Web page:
How to Achieve Street Noise Reduction
Maggie was routinely being woken up by traffic noise outside her 1913 home. Her space wasn’t built for current noise. Even modern homes can’t provide traffic noise reduction at the rate home delivery trucks increase. Maggie and her family found peace with Indow inserts, but here are a few tips that can help any home:
1. Assess your space. Traffic noise reduction starts with identifying where the noise is coming into your space. Any transitional space from wall to door or window is an invitation for cracks or breaks in seals. This is the most likely place where air and sound will be entering your home.
Feel with your hands (or hold a lit match to see if it gets blown out) near these spaces to find the most offending areas of your home.
2. Know which products help reduce noise. Many products claim to reduce noise. Not all of them reduce the kind of noise that is affecting your home or are appropriate for your type of home. STC ratings compare noise reducing products apples to apples.
STC stands for Sound Transmission Class and this rating will tell you exactly how much noise a product will absorb and/or reflect. Look for it online or on product labels as you shop.
3. Reduce Traffic noise with plants. The denser and fuller the foliage, the more it will block and absorb noise. Much like your home, if there is a crack or weak spot, the noise will leak through. A good tree buffer that includes a landform can reduce street noise by 50% (10 – 15 dBA) according to USDA National Agroforestry Center
How Maggie Found Relief from Daily Traffic Noise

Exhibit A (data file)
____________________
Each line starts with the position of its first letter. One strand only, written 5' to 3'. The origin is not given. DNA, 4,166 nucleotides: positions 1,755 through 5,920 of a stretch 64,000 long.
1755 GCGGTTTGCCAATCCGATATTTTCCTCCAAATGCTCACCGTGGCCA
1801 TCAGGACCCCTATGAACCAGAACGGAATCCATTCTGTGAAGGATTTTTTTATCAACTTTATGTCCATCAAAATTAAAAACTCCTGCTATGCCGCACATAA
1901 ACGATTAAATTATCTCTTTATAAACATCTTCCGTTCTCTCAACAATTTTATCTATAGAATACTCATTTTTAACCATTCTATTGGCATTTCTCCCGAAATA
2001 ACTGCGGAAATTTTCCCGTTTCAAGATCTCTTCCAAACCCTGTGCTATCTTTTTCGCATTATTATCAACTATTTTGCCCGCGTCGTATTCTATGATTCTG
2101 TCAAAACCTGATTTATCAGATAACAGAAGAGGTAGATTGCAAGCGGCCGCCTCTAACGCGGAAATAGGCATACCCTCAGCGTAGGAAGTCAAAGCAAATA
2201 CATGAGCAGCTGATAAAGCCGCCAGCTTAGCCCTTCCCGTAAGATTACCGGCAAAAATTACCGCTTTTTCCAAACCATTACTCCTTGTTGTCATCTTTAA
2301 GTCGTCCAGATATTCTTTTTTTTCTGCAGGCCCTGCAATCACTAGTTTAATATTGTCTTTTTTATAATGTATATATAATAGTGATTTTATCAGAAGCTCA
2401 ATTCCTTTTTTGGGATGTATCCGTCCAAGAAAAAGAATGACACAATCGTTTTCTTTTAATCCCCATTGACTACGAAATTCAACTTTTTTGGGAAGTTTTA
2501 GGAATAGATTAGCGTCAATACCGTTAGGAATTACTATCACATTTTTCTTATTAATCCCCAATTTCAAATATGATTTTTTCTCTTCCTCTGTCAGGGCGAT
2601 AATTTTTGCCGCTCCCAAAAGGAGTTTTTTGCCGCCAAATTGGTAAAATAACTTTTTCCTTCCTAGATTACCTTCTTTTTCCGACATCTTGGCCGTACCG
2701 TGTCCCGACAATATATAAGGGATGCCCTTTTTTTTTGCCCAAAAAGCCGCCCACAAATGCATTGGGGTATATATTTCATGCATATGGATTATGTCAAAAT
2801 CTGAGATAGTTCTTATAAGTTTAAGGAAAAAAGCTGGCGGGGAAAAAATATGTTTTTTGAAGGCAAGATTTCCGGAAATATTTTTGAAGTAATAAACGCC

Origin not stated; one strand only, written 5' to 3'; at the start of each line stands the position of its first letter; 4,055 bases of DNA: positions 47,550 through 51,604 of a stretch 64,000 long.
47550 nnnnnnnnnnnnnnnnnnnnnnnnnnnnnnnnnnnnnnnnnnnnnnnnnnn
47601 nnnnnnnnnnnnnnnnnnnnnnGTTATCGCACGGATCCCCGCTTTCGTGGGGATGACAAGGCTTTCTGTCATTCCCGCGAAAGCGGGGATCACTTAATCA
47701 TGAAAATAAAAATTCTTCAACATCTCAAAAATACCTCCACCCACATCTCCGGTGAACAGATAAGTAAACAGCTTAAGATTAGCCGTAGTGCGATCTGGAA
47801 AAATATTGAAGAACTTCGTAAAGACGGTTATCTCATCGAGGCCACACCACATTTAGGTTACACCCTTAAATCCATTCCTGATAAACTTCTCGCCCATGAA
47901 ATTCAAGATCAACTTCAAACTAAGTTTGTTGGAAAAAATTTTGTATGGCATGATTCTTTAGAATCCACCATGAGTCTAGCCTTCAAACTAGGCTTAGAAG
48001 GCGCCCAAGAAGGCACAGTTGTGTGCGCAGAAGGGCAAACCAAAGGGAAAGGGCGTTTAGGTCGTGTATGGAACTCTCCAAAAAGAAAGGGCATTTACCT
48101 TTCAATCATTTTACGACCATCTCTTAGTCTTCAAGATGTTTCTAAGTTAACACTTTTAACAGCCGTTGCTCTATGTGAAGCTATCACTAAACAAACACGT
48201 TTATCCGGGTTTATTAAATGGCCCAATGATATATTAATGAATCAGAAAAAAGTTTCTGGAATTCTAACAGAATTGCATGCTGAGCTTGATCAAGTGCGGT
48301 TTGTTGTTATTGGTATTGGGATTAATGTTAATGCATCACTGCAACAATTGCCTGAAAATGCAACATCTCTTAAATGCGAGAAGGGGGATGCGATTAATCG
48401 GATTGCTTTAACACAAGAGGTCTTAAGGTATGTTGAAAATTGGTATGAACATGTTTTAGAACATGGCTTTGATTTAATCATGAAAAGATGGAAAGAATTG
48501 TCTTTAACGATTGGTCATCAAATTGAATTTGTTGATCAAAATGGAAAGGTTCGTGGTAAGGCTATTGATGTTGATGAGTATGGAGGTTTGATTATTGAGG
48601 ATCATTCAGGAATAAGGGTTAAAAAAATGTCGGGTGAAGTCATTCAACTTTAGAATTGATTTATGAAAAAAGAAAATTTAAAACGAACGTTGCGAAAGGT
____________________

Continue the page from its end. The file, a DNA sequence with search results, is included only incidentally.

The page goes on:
Even though Maggie and her partner Don had just bought their home, they were almost ready to sell it. Until they moved in, they didn’t realize just how much traffic noise would filter through their windows from the nearby city traffic and auto body shop. After three weeks, they knew the house needed significant street noise reduction.
Reducing Noise for Better Work
Maggie also works from home and found the inserts helped her concentrate in her home office. Working from home? Read this guide for more tips on making your space more professional.
Reducing Traffic Noise for Better Sleep
Maggie had to sleep with earplugs and still got woken up nightly. The traffic noise was especially hard since their infant son Max needed his naps. Lack of sleep can have lasting effects, and so can noise pollution. Continuous street noise can lead to stress, high blood pressure, even adverse effects on children’s developmental progress.
The windows of the 1913 Craftsman also leaked air badly, scoring the lowest possible on an air leakage test. But replacing them for street noise reduction wasn’t an option. Like many owners of historic homes, the original wavy leaded glass was one reason Maggie and Don fell for the house.
Street Noise Reduction Strategy
What could this new family do to reduce street noise and create a quiet home? Would quiet windows solve their problems? They tried installing Indow window inserts in their first floor bedrooms, dining room, and living room.
Their quality of life improved dramatically after reducing traffic noise. The outside sound is so muffled, no one wakes up in the middle of the night. They also achieved energy efficiency without replacing the gorgeous windows they fell for. They no longer talk about moving.
Indow inserts are perfect for reducing street noise because they perform sound reduction. Once installed into a window, they create an air seal to block sound vibrations carried by air. The acrylic they are made of is also better at mitigating sound than glass.
– Maggie Finnerty, Home Owner, Portland, Oregon.
Easy to Remove & Reinstall
Some refer to Indow inserts as interior storm windows, but Maggie doesn’t consider them that. Her old house had storm windows she never once took off. In her new house, when they burn something cooking, they easily remove the Indow inserts and open all the windows to catch a fresh breeze. And then promptly put them back in to stop traffic noise.
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